Q&A: How do we make competition policy fit for the digital age?

Jorge Padilla discusses with Jacques Crémer (University of Toulouse) how competition policy could be adapted to address issues raised by digital platforms in an interview conducted by Alexandre de Streel (University of Namur and Centre on Regulation in Europe), organized by Concurrences.

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Is there a consensus on the need to adapt competition policy?

The various reports adopted and commissioned by authorities suggest the existence of a broad consensus among economists and non-economists on a number of principles. The problem, in my view, is that we may end up adopting horizontal regulations that treat all digital platforms equally. It is important to focus intervention on those platforms which, due to their market power and business models, have the incentive and ability to behave against the public interest.

What reforms to competition rules should be adopted?

Market definition needs to be adapted to incorporate dynamic competitive threats that platforms face from potential competitors, which would facilitate intervention against killer acquisitions. We may also need to close an enforcement gap in Article 102 TFEU, as EU law does not condemn unilateral actions by non-dominant players that attempt to monopolize markets anticompetitively. Also, it is essential to reconsider the remedies imposed in platform markets. There seems to be an emerging consensus that remedying anticompetitive behavior in digital platform markets is a complex exercise and that cease and desist orders are unlikely to restore conditions of competition. Hence, ex-ante regulation may be needed.

What is your view of the various European proposals on the criteria that justify increased agency supervision?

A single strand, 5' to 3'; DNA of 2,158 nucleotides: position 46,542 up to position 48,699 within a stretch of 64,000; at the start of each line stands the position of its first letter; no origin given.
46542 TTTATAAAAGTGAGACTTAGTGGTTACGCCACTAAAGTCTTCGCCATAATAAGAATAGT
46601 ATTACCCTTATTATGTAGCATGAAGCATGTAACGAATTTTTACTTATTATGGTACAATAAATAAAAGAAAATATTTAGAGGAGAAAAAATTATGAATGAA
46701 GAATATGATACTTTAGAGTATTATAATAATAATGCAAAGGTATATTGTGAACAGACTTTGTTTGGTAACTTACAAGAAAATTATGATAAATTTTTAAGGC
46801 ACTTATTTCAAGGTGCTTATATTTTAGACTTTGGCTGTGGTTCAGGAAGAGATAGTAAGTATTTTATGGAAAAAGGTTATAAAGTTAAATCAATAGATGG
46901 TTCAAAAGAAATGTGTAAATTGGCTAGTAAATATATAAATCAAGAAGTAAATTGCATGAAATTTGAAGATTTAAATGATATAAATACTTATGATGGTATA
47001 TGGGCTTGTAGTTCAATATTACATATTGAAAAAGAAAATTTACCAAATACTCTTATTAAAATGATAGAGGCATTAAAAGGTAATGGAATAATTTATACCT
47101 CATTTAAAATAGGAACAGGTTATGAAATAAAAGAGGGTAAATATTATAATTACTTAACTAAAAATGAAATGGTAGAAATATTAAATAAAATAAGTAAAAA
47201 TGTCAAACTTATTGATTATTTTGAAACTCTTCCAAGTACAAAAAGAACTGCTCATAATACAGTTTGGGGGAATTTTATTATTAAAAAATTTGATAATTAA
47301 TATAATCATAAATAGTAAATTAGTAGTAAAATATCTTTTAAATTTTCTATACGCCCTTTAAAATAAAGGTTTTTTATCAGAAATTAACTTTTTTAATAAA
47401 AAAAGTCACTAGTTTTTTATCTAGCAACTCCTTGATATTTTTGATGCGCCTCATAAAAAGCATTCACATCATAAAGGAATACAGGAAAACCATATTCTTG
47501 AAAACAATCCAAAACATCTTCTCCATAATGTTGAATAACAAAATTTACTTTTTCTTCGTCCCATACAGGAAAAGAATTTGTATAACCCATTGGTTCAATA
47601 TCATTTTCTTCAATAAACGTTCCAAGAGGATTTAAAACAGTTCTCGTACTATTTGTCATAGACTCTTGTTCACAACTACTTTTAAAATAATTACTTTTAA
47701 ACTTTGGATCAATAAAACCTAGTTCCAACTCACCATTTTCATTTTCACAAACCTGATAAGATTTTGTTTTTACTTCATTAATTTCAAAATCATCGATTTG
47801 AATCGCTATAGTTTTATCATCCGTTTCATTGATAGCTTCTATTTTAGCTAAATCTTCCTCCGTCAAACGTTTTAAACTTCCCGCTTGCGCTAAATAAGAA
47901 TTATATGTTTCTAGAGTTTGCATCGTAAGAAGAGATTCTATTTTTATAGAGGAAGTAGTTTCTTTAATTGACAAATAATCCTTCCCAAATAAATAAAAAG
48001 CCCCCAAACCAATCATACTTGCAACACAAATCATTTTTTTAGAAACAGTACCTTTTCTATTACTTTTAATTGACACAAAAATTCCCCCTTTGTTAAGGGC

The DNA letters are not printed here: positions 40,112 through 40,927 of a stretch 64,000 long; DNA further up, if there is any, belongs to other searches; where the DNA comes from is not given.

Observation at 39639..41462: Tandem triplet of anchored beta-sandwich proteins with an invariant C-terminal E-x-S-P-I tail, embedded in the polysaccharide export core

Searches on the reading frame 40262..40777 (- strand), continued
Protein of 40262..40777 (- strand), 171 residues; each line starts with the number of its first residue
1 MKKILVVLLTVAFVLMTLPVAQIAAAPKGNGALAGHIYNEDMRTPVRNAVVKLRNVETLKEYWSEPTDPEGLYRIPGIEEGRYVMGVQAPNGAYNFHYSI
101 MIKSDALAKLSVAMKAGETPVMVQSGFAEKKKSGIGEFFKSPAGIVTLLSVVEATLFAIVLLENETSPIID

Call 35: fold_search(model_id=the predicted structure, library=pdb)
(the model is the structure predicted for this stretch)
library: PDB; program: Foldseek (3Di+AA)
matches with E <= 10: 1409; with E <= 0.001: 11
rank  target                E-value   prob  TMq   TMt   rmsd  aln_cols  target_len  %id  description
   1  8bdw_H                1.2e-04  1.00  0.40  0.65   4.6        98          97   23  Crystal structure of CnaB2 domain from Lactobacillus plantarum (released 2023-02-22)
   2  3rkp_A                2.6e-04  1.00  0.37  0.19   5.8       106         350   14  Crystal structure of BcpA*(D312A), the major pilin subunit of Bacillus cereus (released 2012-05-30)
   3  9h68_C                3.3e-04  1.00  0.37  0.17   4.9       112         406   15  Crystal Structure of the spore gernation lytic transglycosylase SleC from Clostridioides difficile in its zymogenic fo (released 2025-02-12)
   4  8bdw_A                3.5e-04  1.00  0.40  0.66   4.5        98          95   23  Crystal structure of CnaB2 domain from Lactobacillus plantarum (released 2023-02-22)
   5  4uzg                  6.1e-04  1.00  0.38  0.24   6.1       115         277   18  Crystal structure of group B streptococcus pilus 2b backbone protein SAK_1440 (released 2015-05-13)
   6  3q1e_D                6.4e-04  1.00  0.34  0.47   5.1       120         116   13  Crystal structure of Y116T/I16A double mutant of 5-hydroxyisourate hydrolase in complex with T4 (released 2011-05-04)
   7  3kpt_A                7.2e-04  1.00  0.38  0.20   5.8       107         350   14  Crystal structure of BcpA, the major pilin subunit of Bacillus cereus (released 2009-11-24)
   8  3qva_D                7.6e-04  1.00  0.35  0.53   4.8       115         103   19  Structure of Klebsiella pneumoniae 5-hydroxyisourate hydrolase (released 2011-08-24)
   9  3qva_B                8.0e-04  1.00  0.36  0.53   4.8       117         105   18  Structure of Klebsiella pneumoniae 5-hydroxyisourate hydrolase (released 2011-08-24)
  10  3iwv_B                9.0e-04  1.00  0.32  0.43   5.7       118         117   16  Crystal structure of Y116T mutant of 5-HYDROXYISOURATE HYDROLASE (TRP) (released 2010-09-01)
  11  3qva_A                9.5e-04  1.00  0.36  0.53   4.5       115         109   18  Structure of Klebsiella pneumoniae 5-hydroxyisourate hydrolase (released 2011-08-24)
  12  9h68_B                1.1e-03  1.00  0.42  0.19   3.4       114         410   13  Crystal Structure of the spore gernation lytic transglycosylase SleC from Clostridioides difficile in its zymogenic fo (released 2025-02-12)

The focus of the reform should be placed on the control of the unilateral conduct of firms operating platform businesses, especially on those whose business models involve the sequential entry and domination of adjacent platform markets. I am particularly concerned about conglomerate platforms, because their wide portfolios make it virtually impossible to challenge them in any of the markets in which they operate.

Do you think the process for remedy design should be more participatory or experimental?

In my experience, no remedy will ever command the support of all parties involved. This problem is unlikely to be resolved by making the remedy design process more participatory, even if I believe there is merit in consulting widely about remedy proposals. In my opinion, what we need is to adopt “contingent remedy designs.” That is, remedy designs that may unfold in different ways over time depending on whether effective competition is restored.

Should a rebuttal presumption of anticompetitive effects be established for some acquisitions?

Many economists believe that all horizontal mergers, whether they involve big tech platforms and irrespective of the industry, should be banned unless the merging parties can show efficiencies. I disagree because I believe that in many instances the alternative to a merger is not the status quo but a less efficient form of exit. Also because start-ups may find it easier to enter markets if they anticipate that they may be acquired by incumbents with the ability to scale them up. In any event, if the burden of proof is reversed, so that only mergers that can be proved to be efficient will be cleared, then we need to reconsider the standard of proof regarding efficiencies.

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